by Philip Schneider, MS FASHP FFIP
Advisory Board Chair, Alliance for Safe Biologic Medicines
This is to clarify an irresponsible misrepresentation by Christopher Rowland in his article “Patients Stuck In Corporate Fight Against Generic Drugs,” published in the January 9, 2019 edition of the Washington Post.
My comments that were misinterpreted in this article arose from a discussion about the importance of duly considering safety and effectiveness, in addition to cost, when making decisions about the choice of drug therapy. My mention of thalidomide was in reference to a seminal event that made ensuring the safety of drugs and other medical products a priority for the FDA and to show how the FDA has ably fulfilled this mission in the ensuing decades. In no way was I linking biosimilars to the thalidomide experience. The basic underpinning of every presentation I have ever given, comments I have submitted or testimony I have provided is that all biosimilars are to be considered “safe and effective” once approved by the FDA.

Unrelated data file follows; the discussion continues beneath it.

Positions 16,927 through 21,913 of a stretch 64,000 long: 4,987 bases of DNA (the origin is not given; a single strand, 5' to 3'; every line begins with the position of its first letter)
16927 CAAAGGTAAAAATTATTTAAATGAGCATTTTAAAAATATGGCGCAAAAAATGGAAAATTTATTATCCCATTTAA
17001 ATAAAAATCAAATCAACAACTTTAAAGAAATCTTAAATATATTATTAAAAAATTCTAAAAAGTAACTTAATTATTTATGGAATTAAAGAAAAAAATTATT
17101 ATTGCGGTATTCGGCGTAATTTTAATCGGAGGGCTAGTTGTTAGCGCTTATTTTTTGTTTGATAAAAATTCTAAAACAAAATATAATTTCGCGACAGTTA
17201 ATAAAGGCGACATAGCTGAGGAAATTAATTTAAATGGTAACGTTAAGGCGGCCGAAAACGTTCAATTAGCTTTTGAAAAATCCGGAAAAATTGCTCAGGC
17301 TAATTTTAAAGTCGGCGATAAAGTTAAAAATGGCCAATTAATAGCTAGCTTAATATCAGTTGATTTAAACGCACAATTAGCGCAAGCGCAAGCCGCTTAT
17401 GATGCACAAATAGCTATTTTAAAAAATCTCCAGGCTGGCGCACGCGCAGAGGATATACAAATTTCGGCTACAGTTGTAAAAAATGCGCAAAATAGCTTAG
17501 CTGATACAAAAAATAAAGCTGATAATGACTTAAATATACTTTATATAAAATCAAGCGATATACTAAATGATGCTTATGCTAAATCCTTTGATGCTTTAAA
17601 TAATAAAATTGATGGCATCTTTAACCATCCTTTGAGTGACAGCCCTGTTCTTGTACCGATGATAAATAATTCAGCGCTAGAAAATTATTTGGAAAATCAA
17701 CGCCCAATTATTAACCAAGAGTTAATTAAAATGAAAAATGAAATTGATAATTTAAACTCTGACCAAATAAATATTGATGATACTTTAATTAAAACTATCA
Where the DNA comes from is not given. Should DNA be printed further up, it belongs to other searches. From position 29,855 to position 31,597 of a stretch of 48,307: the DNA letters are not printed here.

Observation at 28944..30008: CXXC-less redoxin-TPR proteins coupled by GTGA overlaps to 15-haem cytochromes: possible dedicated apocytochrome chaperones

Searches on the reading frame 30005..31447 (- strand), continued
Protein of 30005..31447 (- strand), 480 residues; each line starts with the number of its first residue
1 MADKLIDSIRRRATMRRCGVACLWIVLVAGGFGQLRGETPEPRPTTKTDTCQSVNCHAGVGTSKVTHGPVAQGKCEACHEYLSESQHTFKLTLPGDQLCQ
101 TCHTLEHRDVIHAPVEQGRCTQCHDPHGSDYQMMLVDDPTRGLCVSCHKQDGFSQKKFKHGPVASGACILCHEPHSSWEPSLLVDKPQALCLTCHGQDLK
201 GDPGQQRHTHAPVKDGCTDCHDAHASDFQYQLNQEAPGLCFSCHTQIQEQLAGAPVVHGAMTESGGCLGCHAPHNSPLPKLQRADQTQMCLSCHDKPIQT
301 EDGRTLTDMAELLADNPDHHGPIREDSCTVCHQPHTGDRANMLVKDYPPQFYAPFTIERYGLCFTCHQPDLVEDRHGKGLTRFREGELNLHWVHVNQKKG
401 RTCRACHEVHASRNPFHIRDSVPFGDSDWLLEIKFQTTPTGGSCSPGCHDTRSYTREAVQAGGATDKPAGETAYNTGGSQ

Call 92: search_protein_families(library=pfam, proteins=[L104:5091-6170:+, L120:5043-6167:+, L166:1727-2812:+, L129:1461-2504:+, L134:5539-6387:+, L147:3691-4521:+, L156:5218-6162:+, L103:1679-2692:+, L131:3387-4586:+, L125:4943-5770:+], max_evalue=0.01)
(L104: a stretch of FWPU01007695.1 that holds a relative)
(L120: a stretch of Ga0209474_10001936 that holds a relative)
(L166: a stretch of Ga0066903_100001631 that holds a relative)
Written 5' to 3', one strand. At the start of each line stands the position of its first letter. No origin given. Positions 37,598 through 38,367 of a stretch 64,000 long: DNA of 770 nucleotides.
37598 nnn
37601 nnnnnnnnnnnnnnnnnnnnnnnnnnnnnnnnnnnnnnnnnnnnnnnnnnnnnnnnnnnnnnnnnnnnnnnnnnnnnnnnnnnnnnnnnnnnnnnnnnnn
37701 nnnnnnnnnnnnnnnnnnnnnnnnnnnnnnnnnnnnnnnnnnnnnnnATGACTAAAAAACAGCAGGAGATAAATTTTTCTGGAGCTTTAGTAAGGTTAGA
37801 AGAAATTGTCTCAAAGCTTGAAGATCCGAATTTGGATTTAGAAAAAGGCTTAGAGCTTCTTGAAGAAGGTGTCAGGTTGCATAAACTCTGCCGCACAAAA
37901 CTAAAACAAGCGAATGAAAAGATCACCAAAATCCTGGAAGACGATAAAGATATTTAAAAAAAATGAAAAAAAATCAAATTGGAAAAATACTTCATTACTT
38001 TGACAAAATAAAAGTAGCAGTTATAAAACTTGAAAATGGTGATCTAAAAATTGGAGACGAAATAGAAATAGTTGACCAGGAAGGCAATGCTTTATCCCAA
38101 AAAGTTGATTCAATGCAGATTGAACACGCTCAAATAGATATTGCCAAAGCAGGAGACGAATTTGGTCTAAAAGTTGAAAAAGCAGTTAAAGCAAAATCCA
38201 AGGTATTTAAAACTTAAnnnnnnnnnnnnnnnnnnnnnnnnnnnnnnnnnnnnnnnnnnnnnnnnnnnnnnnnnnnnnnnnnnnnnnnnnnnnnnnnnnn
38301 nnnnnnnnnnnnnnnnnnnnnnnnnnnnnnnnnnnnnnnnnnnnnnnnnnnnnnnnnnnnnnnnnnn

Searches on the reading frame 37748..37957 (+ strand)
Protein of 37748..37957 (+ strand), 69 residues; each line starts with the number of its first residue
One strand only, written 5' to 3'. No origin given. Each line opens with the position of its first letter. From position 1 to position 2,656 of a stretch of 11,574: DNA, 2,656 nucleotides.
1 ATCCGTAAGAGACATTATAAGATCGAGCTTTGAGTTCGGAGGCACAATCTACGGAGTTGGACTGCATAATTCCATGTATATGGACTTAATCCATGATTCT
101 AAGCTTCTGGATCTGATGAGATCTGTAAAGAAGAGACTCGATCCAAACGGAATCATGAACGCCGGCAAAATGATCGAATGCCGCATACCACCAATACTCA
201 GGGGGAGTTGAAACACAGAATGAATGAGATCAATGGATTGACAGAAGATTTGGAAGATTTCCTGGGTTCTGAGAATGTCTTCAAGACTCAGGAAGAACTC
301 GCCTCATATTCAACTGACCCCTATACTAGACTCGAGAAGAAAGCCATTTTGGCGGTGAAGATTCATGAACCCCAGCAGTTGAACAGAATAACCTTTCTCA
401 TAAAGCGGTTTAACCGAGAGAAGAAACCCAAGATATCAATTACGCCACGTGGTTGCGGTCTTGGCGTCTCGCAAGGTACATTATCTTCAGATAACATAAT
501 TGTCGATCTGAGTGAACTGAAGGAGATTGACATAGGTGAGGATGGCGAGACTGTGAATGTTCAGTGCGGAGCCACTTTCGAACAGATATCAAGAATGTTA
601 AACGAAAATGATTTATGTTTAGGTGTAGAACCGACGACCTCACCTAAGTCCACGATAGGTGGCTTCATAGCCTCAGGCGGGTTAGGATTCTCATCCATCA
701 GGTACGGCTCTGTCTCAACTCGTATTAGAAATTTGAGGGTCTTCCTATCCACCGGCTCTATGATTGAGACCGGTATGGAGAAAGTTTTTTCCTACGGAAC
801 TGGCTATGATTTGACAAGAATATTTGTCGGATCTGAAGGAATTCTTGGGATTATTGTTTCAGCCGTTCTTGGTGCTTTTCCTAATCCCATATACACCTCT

By way of background, I was interviewed as chairman of the international advisory board of the Alliance for Safe Biologic Medicines (ASBM). In this capacity, I represent an organization that since 2010 has promoted biosimilars as a strategy to increase access to new breakthrough biologic therapies.
I bring to my role with ASBM more than forty years of experience in academic health sciences centers as both a practitioner and faculty member; I have never been an employee of the pharmaceutical industry. My comments regarding the safety of biosimilars were taken out of context and wrongly portrayed. I have testified on behalf of ASBM in many states in support of legislation that authorizes pharmacists to automatically substitute less expensive interchangeable biosimilars approved by the FDA; legislation that has now been passed in 45 of 50 states in the US.
I have also testified on eight occasions to the World Health Organization in support of their Biologic Qualifier program that assigns distinguishable non-proprietary names to biosimilars to improve confidence in their use among prescribers, pharmacists, and patients to speed uptake. I have conducted many continuing education programs for health care professionals promoting the safe use of biosimilars; something quite inconsistent with the impression left in the Washington Post article.
Let me be clear: I support the availability and use of biosimilars. By taking one of my comments out of context, the article misleads readers into believing that I oppose them. I am writing this to correct this irresponsible reporting by the Post.